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Friday, December 14, 2018

Italy (Day 3) Rome: Guardians and Gladiators



Veni, vidi, vici! Today we saw a few sights you might recognize as we kicked it into high gear to stay out of harm's way by avoiding the spears of guardians and gladiators. 


First up, we took a guided tour of Vatican City seeing the Sistine Chapel (no photos allowed), Vatican Museums (Gallery of the Maps, Gallery of Tapestries, Raphael Rooms), and St. Peter's Basilica. Absolutely stunning!! It was hot and crowded inside, but nothing short of AMAZING!!
 
We had a meet time of 7:15am for our Pristine Sistine Early Entrance Small Group Vatican Tour with Walks of Italy.  We had to cab to the meeting place, so it was a welcomed sight to see that the meet place was a coffee bar.  We had a bit of breakfast and waited for our tour company to organize the small groups.  And waited.  As groups were formed, somehow we ended up in the last group to depart.  When we got to the entrance of the museum, we queued into a very long line to wait for the museum to open.  There was no early entrance ahead of any crowds.  This is about when I wished we had gone the DIY route, but our guide did make the most of the waiting to tell us all about the history of the artists and their work in the Vatican Museums and details of things to look for in the artwork.


Once we FINALLY got inside and through the security lines, our group then had to wait for the guide to take the children with her to some office to get special tickets for them.  Our small group was so much more understanding and patient about this than me considering it was my own 2 kids (the only kids in the group).  Okay, enough complaining.  We were briskly whisked through the museum to get right to the Sistine Chapel ahead of the crowds.  This was definitely the highlight!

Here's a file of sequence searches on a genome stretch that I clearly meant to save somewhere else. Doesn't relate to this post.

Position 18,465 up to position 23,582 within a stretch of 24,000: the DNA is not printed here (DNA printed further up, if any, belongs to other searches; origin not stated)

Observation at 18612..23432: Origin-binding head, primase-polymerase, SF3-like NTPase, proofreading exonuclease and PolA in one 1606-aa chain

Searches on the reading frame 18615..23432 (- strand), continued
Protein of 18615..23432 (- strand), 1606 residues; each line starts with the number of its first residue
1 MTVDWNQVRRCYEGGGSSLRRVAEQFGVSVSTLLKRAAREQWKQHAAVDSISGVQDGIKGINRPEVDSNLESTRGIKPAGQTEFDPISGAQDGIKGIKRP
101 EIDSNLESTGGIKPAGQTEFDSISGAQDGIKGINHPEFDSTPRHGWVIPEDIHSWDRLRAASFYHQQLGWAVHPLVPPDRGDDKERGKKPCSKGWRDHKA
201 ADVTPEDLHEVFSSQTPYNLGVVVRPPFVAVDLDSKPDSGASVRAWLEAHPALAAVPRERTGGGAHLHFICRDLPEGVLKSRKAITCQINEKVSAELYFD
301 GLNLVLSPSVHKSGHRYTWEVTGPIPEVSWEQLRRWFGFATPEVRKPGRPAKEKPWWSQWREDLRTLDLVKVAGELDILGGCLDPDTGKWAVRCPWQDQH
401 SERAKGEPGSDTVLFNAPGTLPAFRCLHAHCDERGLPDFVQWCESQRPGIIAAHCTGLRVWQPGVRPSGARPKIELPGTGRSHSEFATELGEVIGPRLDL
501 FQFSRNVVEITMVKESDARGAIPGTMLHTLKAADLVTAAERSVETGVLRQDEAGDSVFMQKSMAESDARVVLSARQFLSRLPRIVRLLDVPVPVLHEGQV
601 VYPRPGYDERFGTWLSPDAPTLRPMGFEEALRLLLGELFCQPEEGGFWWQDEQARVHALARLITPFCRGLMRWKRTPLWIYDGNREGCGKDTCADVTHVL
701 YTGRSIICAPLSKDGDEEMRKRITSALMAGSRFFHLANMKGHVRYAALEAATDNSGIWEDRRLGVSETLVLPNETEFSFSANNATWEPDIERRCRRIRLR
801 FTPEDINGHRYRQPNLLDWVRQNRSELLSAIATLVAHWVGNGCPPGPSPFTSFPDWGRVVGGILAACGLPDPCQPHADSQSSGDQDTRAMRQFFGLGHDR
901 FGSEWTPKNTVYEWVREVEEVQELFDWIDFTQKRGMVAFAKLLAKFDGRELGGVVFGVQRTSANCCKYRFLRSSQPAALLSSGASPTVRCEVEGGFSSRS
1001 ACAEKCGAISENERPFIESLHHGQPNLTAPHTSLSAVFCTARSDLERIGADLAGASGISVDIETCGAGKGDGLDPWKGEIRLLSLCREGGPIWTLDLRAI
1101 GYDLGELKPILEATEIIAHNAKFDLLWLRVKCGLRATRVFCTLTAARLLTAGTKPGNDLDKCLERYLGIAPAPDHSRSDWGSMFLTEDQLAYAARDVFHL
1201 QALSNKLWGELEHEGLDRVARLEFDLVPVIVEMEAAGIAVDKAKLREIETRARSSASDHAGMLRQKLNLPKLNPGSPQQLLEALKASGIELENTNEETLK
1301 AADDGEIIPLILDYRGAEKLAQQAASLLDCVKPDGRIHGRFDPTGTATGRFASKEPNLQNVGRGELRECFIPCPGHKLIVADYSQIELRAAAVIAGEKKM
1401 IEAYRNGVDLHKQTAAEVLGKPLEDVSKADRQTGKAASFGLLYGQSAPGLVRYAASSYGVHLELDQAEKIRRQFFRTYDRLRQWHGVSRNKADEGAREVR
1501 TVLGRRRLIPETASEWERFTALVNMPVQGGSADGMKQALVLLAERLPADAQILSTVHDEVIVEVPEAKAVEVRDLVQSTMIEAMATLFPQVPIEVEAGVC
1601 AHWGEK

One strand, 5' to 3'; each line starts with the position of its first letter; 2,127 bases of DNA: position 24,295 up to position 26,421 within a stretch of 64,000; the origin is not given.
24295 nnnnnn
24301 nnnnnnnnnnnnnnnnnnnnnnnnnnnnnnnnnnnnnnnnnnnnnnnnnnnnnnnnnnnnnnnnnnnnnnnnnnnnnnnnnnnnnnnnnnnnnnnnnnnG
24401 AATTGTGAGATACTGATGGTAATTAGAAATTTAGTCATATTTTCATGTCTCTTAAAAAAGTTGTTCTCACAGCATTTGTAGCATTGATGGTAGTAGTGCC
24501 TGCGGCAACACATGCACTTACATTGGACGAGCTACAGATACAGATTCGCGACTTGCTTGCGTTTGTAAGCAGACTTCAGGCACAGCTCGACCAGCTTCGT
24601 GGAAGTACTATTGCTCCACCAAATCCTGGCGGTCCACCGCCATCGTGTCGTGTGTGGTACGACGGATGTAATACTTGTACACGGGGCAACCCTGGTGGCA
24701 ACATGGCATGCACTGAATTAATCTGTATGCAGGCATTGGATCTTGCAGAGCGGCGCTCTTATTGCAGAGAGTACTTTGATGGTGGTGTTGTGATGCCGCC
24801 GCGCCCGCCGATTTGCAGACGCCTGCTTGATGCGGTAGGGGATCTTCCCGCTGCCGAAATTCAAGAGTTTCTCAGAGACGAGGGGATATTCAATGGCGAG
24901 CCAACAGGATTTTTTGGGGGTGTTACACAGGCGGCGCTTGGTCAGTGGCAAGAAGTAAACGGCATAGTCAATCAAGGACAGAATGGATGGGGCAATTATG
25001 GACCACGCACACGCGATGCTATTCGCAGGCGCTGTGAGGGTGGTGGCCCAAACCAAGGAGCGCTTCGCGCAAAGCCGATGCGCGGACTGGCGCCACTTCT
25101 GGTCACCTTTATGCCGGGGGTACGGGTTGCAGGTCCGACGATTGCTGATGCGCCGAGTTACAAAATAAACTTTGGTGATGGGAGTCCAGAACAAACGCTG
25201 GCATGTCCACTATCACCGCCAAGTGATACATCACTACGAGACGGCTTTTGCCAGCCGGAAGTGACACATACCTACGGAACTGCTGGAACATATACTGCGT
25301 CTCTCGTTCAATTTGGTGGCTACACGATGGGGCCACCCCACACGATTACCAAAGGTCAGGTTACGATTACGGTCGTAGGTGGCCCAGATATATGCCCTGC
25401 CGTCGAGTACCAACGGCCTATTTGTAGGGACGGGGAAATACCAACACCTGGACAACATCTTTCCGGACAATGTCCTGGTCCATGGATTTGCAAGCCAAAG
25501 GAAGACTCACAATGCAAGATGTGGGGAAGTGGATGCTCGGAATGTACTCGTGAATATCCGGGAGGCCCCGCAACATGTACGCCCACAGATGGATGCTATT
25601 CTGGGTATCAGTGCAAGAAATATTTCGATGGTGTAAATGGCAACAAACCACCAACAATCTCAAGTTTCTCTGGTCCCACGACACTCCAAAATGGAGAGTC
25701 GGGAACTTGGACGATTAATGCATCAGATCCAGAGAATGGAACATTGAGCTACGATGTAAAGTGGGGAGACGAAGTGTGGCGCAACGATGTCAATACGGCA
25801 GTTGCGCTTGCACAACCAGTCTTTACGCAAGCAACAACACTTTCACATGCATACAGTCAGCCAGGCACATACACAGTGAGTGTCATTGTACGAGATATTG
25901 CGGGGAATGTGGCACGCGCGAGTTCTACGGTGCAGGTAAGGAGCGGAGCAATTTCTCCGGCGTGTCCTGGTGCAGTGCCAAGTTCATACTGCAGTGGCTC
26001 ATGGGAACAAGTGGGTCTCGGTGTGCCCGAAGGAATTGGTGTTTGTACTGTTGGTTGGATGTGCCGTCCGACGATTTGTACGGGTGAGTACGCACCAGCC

The OG of #corridorgoals is this Gallery of Maps in the Vatican Museums! I never walked so slow in my life craning my neck the entire length. There are some STORIES up there!


You are not allowed to take pictures in the Sistine Chapel and there are Guardians (security staff) to keep an eye on everybody, but they didn't notice the guy sitting on the bench snapping away. We behaved properly and simply stood there jaws agape admiring our surroundings.  Our tour company was brilliant to get us here so quickly and we were able to move about to different benches to admire the view from sides of the room.  This was an impossible feat later when we backtracked through here again.  The Guardians were also much more sterner later when it was super crowded and we saw them admonish many tourists for one reason or another.


Strategically placed fountains were greatly appreciated as we made our way through the museum complex and out into the courtyard.


The Pinecone Courtyard was a nice welcome of fresh air and a good break before we continued back into the museum.


We re-entered and found ourselves in the Octagonal Courtyard where we admired magnificent sculptures including the below Trojan priest Laoco├Ân and his two sons losing a battle to the death with two sea serpents.


We were surprised by the Sala Rotonda (Rotonda Room) and its similarities to the Pantheon. This circular room full of treasures was a real treat!  I recently came across this list of Vatican Museums Must-Sees and think it is a good capture.




Interestingly, we backtracked through the hallways of the museums and reentered the Sistine Chapel. I realized later that this is the route taken by our tour company to get us to St. Peter's Basilica.